She smiled in a way that made me feel like I was still young, an elementary child that still relied on my mother to wake up in the morning.
"Leo, you know we'll love you no matter what college you get into."
"Yea, but it's just that with you spending so much money for me to go to school here, I don't want to let you down."
My mother chuckled. "No Leo. That is far from the reason we wanted you to go to a boarding school. We, as a family, decided that spending your high school years in America would bring you a healthier and fuller experience. You would meet more people of different cultures, learn to be independent, and truly see the world as it is, which you are doing great on."
"Yea but ma...."
My mother put down her chopsticks. "Leo, I used to be like you. Chasing big dreams and working so hard to achieve them. While having ambition in life is important, it does not grant you happiness. Rather, your achievements and successes in life grant you the freedom and protection to be able to enjoy the joys of life."
"But mom, what are the joys of life?"
"Leo, do you miss us?"
"Yes! Definitely! Everyday!"
"But Leo, when you could see us every day in middle school, you still spent most of your free time in your room playing video games." My mother chuckled again. "Real happiness is not about getting what you desperately want. It's the things that you take for granted, the things you experience every day. Something that is not regretted until you lose it. Real richness is not owning luxury cars and houses. This seeming wealth would not fill the hole in your heart. This is the nature of humans. While happiness is around each and every person, they do not realize it."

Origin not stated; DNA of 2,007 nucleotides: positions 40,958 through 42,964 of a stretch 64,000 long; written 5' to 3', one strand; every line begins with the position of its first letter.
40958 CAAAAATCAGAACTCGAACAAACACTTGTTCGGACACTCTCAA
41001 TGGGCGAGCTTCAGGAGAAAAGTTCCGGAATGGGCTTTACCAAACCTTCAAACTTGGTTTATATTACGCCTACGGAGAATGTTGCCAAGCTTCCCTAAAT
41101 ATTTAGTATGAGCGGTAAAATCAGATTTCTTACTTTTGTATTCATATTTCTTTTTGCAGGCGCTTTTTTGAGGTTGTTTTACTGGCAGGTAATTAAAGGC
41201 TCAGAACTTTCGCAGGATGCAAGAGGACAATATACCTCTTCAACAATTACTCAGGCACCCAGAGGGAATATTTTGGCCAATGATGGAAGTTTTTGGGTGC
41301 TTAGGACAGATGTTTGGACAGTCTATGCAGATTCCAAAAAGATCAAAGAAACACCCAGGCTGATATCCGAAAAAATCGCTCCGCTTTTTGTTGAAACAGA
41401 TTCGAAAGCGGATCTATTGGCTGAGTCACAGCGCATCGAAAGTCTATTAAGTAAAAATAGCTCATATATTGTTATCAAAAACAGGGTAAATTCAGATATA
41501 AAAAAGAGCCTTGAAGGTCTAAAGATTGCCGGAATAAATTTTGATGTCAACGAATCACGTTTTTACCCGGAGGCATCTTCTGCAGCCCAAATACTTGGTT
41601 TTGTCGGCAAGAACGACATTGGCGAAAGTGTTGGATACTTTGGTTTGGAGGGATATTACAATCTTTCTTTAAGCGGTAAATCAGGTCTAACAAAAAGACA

"So what should I do to become happy?" I asked.
"My advice to you would be to learn to cherish. Treasure each of the little bits and pieces of happiness that are happening to you now. You never get younger, and you never get to experience what you are experiencing right now, at this moment, ever again. Acknowledge each friend with respect, as you never realize their importance until they are no longer part of your life."
Tears welled up in my eyes. I looked at the soft wrinkles on my mother's face. I miss her so much.
"It's Ok Leo," my mother said, reading my mind. "There is an old saying in China, "??????." It translates to the meaning that "The best is the present." I feel like every person should live with this mentality, to cherish and live in the present, not the future or the past."
"ITS BEDTIME." A dorm council member shouted outside my door.
"Ma, I have to go. See you tomorrow."
Picking up her chopsticks again, my mother waved me goodbye.
Turning off the lights and snuggling in my bed with my phone, I was recording everything that happened today. Reflecting on my day, my friends, and my family, I chose the yellow happy face icon, the one representing happiness. While I by no means understand fully what happiness means, I found a reason to wake up in the morning. To spend time with my friends. To learn the knowledge, I crave. To enjoy the present. And for the future, I'm sure everything will turn up fine.